"Give me your tired, your poor, Your huddled masses yearning to breathe free, The wretched refuse of your teeming shore. Send these, the homeless, tempest-tossed to me. I lift my lamp beside the golden door." The Statue of Liberty (P.S. Please be so kind as to enter through the proper channels and in an orderly fashion)

Location: Arlington, Virginia, United States

Monday, February 01, 2010


Avatar: Highly recommended (in 3D). The cinematography alone justifies the $14.00 tickets and 2 1/2 hour length, and the drama, action sequences, and love story more than meet what you can expect from Cameron (who, with *Avatar,* has surpassed anything in this kind of genre that we used to expect from Lucas and Spielberg, and has even surpassed what he himself did with *Titanic,* both in spectacle and box office receipts).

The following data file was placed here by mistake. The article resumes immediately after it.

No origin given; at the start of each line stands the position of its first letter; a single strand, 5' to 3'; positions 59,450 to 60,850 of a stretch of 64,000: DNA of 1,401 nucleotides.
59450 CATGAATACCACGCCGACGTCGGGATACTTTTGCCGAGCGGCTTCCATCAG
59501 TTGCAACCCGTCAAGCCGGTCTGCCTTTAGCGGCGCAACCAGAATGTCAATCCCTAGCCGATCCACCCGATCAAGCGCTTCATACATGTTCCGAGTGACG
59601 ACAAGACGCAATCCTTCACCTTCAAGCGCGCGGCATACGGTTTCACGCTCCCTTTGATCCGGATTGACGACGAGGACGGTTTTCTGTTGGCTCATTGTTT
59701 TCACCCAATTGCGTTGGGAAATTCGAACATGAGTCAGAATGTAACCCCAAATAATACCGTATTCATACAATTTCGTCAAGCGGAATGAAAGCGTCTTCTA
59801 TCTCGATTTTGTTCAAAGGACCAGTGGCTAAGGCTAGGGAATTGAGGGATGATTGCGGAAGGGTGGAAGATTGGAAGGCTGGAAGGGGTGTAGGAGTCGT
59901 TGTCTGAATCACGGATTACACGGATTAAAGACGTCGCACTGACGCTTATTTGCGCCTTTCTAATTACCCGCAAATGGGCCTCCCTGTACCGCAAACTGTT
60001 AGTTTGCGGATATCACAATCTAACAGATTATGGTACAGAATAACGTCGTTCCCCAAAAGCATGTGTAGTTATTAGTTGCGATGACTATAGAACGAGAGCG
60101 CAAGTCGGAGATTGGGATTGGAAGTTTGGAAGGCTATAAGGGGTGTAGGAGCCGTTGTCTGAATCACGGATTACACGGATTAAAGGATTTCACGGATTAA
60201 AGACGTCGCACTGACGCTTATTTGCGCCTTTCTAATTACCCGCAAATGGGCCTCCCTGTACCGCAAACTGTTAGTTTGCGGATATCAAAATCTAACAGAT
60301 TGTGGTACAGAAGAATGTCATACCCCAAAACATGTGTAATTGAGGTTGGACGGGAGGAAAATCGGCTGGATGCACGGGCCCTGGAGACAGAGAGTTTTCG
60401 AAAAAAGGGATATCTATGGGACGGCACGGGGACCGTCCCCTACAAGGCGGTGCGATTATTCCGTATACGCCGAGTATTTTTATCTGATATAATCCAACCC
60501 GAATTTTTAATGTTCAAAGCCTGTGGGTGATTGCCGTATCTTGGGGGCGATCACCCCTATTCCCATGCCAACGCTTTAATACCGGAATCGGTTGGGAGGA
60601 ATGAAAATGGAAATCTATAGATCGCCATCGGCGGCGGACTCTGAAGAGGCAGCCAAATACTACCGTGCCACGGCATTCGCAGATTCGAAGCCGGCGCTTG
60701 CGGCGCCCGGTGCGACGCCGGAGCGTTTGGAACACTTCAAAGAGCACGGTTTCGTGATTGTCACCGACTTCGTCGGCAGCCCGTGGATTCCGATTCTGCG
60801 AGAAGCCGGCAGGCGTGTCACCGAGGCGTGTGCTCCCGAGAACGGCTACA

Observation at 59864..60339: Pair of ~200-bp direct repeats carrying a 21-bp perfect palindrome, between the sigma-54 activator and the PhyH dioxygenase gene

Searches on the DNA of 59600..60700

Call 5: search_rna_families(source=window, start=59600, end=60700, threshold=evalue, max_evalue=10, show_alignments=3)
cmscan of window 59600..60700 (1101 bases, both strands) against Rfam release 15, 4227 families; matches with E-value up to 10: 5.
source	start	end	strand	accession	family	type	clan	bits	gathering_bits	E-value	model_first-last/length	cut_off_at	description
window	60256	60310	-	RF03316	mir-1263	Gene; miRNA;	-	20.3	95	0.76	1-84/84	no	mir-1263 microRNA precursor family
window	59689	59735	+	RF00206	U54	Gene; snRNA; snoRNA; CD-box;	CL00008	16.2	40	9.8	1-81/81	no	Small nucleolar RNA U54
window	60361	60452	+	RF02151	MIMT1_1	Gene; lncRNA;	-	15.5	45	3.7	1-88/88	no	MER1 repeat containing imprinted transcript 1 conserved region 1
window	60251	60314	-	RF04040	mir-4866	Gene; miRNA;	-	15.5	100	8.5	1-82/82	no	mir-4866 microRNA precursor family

However, the message was political and of the kind we got from Roland Emmerich in *10,000 BC.*

Indeed, in theme, it was practically a futuristic, alien take on that racist (i.e. anti-Anglo), anti-Western, and Rousseauan Noble Savage silliness (and crap) that we got in *10,000 BC*--though, unlike Emmerich's movie, the similar political message of *Avatar* was marginalized by the spell-binding cinematography and did not distract from the excellent movie experience.

It came pretty close to doing just that, though, with cheap, gratuitous digs at Operation Iraqi Freedom, like when the mercenary Marine Colonel Quaritch called for a "Shock & Awe" campaign against the luscious moon Pandora's indigenous humanoid culture (for the sake of a natural resource--think oil-- and corporate greed for it--think Halliburton).

Someone should remind Cameron that the Na'vi in no way resemble the brutal, Baathist dictatorship of Saddam Hussein, or the Taliban, for that matter.

However, drawing parallels with Native Americans and the Na'vi and their respective situations with genocidal, alien invasion works and is legitimate.